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An exhibition of work by death row inmates shows we're all connected by death sentences

Art Without Parole

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For more than a year, Vanderbilt professor Lisa Guenther had been leading a weekly discussion group, studying literature by Plato, Martin Luther King Jr. and Michelle Alexander. When the discussion reached an apex, the students told her they wanted to explore their ideas further with an art show. Getting grant money for the art supplies was easy, Guenther recalls. But she ran into problems when she tried to bring the supplies to class. Glue and scissors are off limits in prison, and Guenther's students are all on death row.

They call themselves Reconciling Every Human Being And Cultivating Humanitarianism, or REACH. Each week Guenther and a handful of volunteers meet in Unit 2 of Riverbend Maximum Security Institution to talk over issues of race, power, justice and spiritual growth. Many times, Guenther says, she wished she'd recorded the powerful discussions within. When the chance arose to reach the public, Guenther sensed she had an important, potentially life-changing project.

"We had a brainstorming session that started with a big piece of paper," Guenther says. "It came about because some of the guys said, 'OK we've talked about a lot of interesting things, now what are we going to do?' Part of me wanted to tell them, 'Talking is doing. We're starting a conversation.' But they wanted more."

The result is Prison Galleries, a new exhibition of art by Tennessee death row inmates at Vanderbilt's Sarratt Gallery. Such exhibits can sometimes lapse into morbid novelty, grotesque sentimentality or strident self-pity. But Guenther's students don't plead for forgiveness or defend themselves. Unlike the prison system they're a part of, their work isn't that black-and-white.

Donald Middlebrooks' painting "Midnight" is a study in one-point perspective, but with all the traditional values of light and dark reversed. The cell he presents is as empty as a lifetime awaiting death. By contrast, Devin Banks' leather folders emblazoned with the ecstatic face of Donna Summer are a highlight, as are Richard Odom's brightly colored chair and ottoman sets. Odom made his miniature chairs from discarded toilet paper rolls, a technique passed along by another prisoner.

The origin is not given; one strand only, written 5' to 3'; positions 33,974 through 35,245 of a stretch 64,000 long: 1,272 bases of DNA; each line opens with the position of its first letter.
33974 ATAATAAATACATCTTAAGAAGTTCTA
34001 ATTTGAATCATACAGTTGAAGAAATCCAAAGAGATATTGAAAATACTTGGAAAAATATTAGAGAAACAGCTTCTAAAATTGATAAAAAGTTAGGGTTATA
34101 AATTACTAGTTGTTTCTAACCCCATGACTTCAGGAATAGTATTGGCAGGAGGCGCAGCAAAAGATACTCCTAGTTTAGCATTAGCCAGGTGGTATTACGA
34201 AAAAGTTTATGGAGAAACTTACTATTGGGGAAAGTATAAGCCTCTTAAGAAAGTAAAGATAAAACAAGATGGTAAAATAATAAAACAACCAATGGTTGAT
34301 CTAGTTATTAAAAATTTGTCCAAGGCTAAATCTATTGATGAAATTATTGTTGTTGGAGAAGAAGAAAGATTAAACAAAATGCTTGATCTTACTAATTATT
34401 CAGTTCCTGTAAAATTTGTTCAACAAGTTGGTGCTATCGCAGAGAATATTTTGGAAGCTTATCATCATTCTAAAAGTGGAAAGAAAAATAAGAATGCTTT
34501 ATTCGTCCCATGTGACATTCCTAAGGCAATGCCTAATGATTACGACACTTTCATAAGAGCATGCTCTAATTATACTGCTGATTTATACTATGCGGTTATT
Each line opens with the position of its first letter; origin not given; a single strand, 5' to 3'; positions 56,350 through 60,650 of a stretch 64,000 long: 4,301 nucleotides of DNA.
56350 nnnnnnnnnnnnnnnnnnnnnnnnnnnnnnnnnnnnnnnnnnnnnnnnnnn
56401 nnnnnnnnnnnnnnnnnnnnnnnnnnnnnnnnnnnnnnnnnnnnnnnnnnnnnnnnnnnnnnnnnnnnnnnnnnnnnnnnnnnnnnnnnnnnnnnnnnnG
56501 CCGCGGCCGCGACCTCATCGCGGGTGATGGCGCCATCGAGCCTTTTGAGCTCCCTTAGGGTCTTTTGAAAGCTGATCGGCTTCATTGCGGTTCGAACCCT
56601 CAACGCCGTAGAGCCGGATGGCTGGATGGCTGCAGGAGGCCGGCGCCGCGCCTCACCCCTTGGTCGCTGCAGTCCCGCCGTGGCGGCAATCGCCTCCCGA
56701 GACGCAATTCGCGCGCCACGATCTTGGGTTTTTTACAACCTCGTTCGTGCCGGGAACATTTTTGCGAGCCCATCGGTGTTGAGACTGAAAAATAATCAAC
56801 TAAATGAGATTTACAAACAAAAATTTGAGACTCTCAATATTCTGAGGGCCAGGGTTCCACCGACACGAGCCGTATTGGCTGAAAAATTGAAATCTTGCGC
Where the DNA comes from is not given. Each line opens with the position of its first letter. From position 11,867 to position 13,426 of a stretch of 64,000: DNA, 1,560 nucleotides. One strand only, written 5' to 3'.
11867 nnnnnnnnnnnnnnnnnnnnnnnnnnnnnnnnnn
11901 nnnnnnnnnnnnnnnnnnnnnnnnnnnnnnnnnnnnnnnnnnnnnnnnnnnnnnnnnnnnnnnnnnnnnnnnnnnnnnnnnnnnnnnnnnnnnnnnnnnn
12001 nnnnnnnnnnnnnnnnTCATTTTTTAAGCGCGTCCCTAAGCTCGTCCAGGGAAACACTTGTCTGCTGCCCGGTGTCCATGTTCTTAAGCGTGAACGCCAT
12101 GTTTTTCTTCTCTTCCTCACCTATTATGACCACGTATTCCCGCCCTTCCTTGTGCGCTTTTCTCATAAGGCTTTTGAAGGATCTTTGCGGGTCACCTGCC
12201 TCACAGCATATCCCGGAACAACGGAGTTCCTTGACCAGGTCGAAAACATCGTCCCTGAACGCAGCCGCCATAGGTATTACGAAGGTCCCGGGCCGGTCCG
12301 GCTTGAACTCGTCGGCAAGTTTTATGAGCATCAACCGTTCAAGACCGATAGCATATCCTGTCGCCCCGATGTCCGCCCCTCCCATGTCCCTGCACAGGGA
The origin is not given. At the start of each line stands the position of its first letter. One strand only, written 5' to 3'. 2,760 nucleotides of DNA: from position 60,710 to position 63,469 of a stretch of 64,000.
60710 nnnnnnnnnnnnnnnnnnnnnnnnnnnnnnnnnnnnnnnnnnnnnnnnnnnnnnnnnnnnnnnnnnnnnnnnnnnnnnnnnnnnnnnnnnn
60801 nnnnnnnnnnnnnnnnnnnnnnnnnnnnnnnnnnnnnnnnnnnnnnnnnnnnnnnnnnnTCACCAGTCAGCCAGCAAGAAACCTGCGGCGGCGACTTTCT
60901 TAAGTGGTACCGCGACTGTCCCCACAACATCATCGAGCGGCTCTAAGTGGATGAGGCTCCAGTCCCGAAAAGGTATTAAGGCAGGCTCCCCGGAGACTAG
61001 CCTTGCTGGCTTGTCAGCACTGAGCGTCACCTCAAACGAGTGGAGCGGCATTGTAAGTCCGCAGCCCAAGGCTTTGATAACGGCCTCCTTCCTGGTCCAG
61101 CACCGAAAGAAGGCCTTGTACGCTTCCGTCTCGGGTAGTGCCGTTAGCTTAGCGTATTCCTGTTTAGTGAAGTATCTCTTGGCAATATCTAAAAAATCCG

"Society has flushed us down the toilet," Odom says in the curator's statement. "But we can still make something beautiful with the leftovers."

The closely cropped composition of Kennath Artez Henderson's realistic self-portrait emphasizes the voyeurism of the audience, and Dennis Suttles' small barnyard scene is a prime example of the artists' necessary resourcefulness — each animal is made from white bread and water, with leftover corn-dog sticks repurposed as fence posts.

By not telling what landed the artists on death row, some would argue, the exhibit evades tough questions that such a project raises. Some of the participants stand convicted of truly heinous crimes. But Prison Galleries wants us to consider its artists' restricted viewpoint and shared fate — a more disturbing prospect than knee-jerk condemnation.

Derrick Quintero's "If My Journey Were a Book Title" is among the most striking pieces. Constructed like a blown-apart diorama of Quintero's cell, "Journey" is detailed so fastidiously that its audience must slow down to view it at prison speed. The shiny faux-chrome sink and toilet were fashioned out of balsa wood, while a disarmingly realistic Quintero sits against the cell bed, molded from a concoction of toilet paper, water and glue.

More dramatic still is Harold Wayne Nichols' piece, a cell representation that required a mirror panel. Because bringing a mirror into prison was out of the question, Nichols himself has never seen the finished product. One look at the piece, though, and you know its inclusion is essential.

The cell's walls enclose the piece from all four sides. The only way to see inside is to peer through a small rectangular slot (a "pie flap," in prison slang). What's inside are cheerful family photographs in an asymmetrical grid. Present in that grid, however, is the pie flap you're looking through — with your own eyes staring back. The photographs are not on the opposite wall, but reflected against a mirror like a funhouse trick. The disorienting effect of finding your own presence on the inside is startling, eerie and ultimately devastating.

"My vision of people on death row was that they were constantly living with death in their faces," says Guenther. "And that's the background reality, sure. But they have projects, they have minor conflicts and interests and big projects they're working on — they're very busy with day-to-day life. People on the outside do this too: We all know that we're going to die, but we don't constantly think about it. We've got to get on with life."

Put another way: Each of us lives under a death sentence. From that existential fact, Prison Galleries hopes to ignite a spark of empathy. On that score, its artists are resoundingly successful. They don't ask to be pitied — only seen.

Email arts@nashvillescene.com.

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